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Steve Phillips

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It went from “Showtime” to “No-time” for Shohei Ohtani this week in New York.

Ohtani, the hitter, homered on Monday and then twice more on Tuesday against the Yankees. He took the Big Apple by storm. Yankees fans were actually cheering for him and celebrating his greatness. Fans and media were already engraving his name on the MVP trophy, aggressively dismissing Vladimir Guerrero Jr.’s case for the award.

But Ohtani the pitcher imploded on the mound on Wednesday, only able to complete two-thirds of an inning while allowing seven runs. His ERA jumped from 2.58 to 3.60.

Baseball will humble even the best of players. But Ohtani doesn’t need humbling as he is one of the most unassuming talents in the game. It doesn’t seem like baseball is a job to him. He reminds me of an extremely talented teenager playing on a travel team. He can outrun, outhit and outpitch most players who focus exclusively on one position.

The Angels superstar leads the AL in home runs and is on pace for 50 homers this season. His ERA might have ballooned after his last start, but he is still remarkable. There is nothing like him in MLB. He is a unicorn.

People want to compare him to Babe Ruth, but Ruth never really did what Ohtani is doing – being both an everyday player and a starting pitcher. Ruth was almost exclusively a pitcher with the Red Sox and then almost exclusively a position player with the Yankees. The better comparison is to Bo Jackson, who was a football and baseball star at the same time.

Jays fans will get another close-up look at the 26-year-old in August when the Jays play four games in three days in Anaheim. The head-to head competition with Guerrero could really be fun, especially if Ohtani pitches.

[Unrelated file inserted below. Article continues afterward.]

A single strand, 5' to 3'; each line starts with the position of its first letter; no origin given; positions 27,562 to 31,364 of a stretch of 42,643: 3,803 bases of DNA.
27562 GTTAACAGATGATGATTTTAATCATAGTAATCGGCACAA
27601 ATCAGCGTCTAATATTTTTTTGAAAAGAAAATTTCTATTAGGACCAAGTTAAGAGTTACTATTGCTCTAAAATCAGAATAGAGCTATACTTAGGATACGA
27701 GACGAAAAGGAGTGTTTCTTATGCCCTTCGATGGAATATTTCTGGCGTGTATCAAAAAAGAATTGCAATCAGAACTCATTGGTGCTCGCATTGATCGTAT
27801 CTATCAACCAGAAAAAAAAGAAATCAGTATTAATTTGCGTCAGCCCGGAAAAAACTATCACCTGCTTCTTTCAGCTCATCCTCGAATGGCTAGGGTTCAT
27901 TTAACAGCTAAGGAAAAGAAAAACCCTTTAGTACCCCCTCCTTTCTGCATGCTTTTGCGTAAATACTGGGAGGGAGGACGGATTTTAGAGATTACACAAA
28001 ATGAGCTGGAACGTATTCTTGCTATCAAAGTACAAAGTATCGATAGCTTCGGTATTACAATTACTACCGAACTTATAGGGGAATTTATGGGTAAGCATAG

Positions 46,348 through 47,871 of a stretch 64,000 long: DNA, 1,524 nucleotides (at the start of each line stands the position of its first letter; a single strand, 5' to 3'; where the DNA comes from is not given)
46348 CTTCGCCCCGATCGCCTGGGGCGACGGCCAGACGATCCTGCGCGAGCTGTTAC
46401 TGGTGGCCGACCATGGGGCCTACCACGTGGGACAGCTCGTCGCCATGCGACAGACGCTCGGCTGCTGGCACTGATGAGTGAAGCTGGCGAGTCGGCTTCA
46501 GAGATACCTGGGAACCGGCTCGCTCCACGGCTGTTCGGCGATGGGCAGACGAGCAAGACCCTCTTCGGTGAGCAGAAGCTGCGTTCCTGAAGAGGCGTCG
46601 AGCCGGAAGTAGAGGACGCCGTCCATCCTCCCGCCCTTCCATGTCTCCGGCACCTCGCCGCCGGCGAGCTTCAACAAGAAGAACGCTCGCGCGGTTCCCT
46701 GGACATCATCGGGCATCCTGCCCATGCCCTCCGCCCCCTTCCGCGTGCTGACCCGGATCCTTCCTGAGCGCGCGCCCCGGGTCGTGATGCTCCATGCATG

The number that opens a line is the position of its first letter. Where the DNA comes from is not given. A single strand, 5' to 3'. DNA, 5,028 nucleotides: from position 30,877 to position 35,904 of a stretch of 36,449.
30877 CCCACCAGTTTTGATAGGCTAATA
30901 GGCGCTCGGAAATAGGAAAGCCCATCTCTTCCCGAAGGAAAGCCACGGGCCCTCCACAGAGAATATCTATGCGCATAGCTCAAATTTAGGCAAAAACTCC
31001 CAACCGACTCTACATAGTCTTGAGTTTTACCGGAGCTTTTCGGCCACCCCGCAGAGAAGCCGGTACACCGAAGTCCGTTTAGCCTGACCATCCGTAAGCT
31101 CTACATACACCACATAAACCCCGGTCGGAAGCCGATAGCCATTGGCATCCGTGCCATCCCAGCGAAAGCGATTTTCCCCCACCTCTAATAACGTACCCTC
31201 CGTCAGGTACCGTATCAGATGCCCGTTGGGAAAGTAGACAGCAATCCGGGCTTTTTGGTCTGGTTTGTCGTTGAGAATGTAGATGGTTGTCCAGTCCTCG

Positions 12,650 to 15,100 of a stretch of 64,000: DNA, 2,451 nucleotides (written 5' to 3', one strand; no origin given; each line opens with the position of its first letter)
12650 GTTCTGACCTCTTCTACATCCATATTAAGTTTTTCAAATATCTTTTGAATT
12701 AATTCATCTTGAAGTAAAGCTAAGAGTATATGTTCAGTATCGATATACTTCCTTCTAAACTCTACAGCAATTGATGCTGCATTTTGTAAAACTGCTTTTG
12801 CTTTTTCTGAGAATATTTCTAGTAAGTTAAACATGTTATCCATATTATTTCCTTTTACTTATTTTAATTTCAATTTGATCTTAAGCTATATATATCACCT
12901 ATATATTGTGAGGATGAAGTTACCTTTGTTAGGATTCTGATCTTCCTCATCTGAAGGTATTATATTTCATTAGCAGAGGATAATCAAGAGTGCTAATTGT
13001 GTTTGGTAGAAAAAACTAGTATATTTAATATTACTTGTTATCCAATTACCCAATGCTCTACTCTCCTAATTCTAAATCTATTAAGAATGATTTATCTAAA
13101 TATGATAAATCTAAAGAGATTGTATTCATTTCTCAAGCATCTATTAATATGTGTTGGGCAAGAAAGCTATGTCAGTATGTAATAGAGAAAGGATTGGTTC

Jays should explore extension with Semien

Jays’ second baseman Marcus Semien has been one of the best free-agent signings this past off-season. He is playing like he did in 2019 when he was third in AL MVP voting. He is on pace for a 40-homer, 20-stolen base season.

That’s the good news. The bad news is that he is only signed through the 2021 season. Unless something changes, he will go to free agency at the end of the season. He would join Trevor Story, Carlos Correa, Corey Seager, Freddy Galvis, Jose Iglesias and Javier Baez in the available player pool for teams that need a shortstop. Semien has even more value because he has proven he is also an excellent second baseman. The supply of middle infielders may help to keep the price down in the marketplace.

Even though the Jays have top infield prospects Jordan Groshans, Austin Martin and Kevin Smith on the way, Semien would be a priority for me to re-sign. He offers quality offence, defence and leadership. It may take allowing him to declare free agency to test the market, but he is such a good fit that he would be worth the wait.

In fact, it would be worth testing the waters with him during the All-Star break on a possible extension. There should be enough room in the budget for Semien and another impactful starting pitcher.

Jays in the Midsummer Classic

The Blue Jays are the only team in the majors with three starters in the All-Star Game: Guerrero, Semien and Teoscar Hernandez

Guerrero was the top vote-getter and the youngest player ever to do so. Hernandez barely beat out injured Twins outfielder Byron Buxton to join Mike Trout and Aaron Judge as starters in the American League outfield.

I believe there is still a good chance that shortstop Bo Bichette will be added to the AL roster as a reserve as well. The young core of this team is going to be good for years to come. Hopefully general manager Ross Atkins can get them signed to long-term deals sooner rather than later. 

It's that magical time of year…

I hope you all had a Happy Bobby Bonilla Day! Yes, it has come around again. The day that the retired New York Mets infielder/outfielder gets a cheque for $1,193,248.20 from his former team.